The Cottingley Cuckoo by A.J. Elwood
Titan, pb, £7.37
Reviewed by Sarah Deeming
When Rose takes a job at Sunnyside Care Home, it’s not long-term. It’s just a stop-over supporting herself and her boyfriend after university didn’t work out. One of the residents, Charlotte Favell, asks Rose to read to her. Just one letter every day, but combined these letters reveal a claim that Charlotte’s father-in-law and her daughter found real fairies in their garden. Then Rose discovers she’s pregnant, and her stop-over job may need to be longer-term to support her growing family. The fairy letters taking a sinister turn, and Rose begins to harbour dark thoughts there is something wrong with her baby. Is Rose suffering from mental illness bought on by the sudden impact of motherhood, or is there something else at play?
The Cottingley fairies are a series of pictures taken by young photographers at the beginning of the 20th Century, famously used by Sir Arthur Conan Doyle to illustrate an article he had written. The pictures divided public opinion but have remained in the imagination, and any reference to them is instantly recognisable. In The Cottingley Cuckoo, Rose reads letters that insist the fairies are real, and the letters’ author has indisputable proof.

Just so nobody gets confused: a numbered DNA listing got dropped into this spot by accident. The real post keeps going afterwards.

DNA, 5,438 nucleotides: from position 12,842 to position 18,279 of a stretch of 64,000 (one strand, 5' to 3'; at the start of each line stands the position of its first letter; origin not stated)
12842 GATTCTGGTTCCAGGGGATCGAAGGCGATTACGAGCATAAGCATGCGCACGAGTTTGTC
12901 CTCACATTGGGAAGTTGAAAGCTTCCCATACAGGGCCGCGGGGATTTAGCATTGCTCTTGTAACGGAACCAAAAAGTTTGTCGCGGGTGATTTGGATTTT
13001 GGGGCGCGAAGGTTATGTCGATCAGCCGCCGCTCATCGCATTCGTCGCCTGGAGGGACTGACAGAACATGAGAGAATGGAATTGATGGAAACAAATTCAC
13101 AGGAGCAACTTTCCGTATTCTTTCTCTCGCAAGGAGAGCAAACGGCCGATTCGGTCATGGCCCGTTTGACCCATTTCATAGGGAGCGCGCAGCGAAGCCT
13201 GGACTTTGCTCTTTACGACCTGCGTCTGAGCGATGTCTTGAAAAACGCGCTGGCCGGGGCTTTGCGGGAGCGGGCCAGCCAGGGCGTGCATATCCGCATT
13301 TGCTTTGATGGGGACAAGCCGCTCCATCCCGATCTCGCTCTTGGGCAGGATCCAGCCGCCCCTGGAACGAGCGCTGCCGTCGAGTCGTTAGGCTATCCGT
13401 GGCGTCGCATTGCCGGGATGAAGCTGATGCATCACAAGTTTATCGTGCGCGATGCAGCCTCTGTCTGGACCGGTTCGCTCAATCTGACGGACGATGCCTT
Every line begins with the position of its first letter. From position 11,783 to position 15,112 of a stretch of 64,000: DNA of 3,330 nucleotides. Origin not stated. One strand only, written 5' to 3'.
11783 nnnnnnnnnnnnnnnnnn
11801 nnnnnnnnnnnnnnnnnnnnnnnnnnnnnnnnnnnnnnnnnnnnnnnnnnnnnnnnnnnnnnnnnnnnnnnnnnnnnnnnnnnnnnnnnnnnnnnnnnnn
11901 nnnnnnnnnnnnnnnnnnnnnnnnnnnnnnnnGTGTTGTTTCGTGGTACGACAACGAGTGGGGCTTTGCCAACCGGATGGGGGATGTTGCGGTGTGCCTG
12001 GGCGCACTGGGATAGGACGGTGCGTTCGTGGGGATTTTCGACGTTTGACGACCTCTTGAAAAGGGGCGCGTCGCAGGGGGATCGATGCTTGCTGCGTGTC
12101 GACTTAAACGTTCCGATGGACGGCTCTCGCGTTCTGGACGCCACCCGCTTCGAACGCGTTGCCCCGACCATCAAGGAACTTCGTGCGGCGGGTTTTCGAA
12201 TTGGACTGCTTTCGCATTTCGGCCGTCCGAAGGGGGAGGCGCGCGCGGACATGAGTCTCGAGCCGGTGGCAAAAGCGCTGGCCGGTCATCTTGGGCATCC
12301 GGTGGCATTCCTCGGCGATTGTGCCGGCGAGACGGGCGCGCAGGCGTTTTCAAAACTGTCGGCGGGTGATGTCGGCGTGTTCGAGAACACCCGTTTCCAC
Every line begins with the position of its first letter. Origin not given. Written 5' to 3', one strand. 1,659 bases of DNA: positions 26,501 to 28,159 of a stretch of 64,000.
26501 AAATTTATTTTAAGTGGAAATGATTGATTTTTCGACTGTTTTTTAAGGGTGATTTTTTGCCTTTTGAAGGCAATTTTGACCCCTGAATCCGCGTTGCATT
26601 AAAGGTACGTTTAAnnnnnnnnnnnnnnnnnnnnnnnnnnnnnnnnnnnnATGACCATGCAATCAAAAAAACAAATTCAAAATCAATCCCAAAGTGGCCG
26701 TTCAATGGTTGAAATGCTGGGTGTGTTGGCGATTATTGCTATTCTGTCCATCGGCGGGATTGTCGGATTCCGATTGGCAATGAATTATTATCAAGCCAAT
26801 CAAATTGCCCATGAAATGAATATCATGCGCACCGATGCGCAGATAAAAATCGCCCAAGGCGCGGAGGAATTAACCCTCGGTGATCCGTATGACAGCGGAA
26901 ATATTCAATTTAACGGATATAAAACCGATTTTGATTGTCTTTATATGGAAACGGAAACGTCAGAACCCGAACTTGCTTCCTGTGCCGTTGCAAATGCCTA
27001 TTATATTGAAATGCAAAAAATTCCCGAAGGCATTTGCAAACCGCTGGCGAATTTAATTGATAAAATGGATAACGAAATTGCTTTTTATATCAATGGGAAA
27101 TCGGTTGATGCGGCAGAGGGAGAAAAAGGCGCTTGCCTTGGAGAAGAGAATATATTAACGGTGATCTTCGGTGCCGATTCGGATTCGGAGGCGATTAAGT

The story is told in two parts. The first is Rose’s present-day dissatisfaction with her current life, her boyfriend, her job and workmates. The second is the letters Charlotte Favell asks her to read. Elwood adopts a literary style of writing across both story threads that suits the letters and works well for Rose’s mental decline when she discovers she’s pregnant. Unfortunately, I don’t enjoy stories written in this style. The style distances me from the action, so I don’t engage on an emotional level. I can, however, appreciate Elwood’s story; it just doesn’t bowl me over, especially with the ambiguous ending. It just didn’t work for me.
Another issue I had with the story is Rose herself. We don’t get much of her background other than she loves books and has completed one year at university before leaving. As there is so much we don’t know, it’s hard to empathise with her. She comes across poorly when the other care home staff make overtures of friends, but she keeps shutting them down. Rose never feels like a real person, and her decisions are often hard to understand without more context about her past.
This isn’t to say The Cottingley Cuckoo doesn’t have some merits. It is a brave story tackling a difficult part of motherhood that isn’t often talked about. Not every pregnancy is a joy, and not every expectant mother will naturally fall into their new nurturing role. Pregnancy can cause depression and fear for the future in some women, just as it can cause satisfaction and happiness in others. While I may not enjoy the literary style of writing, as I have said, I can appreciate why it was used in this story.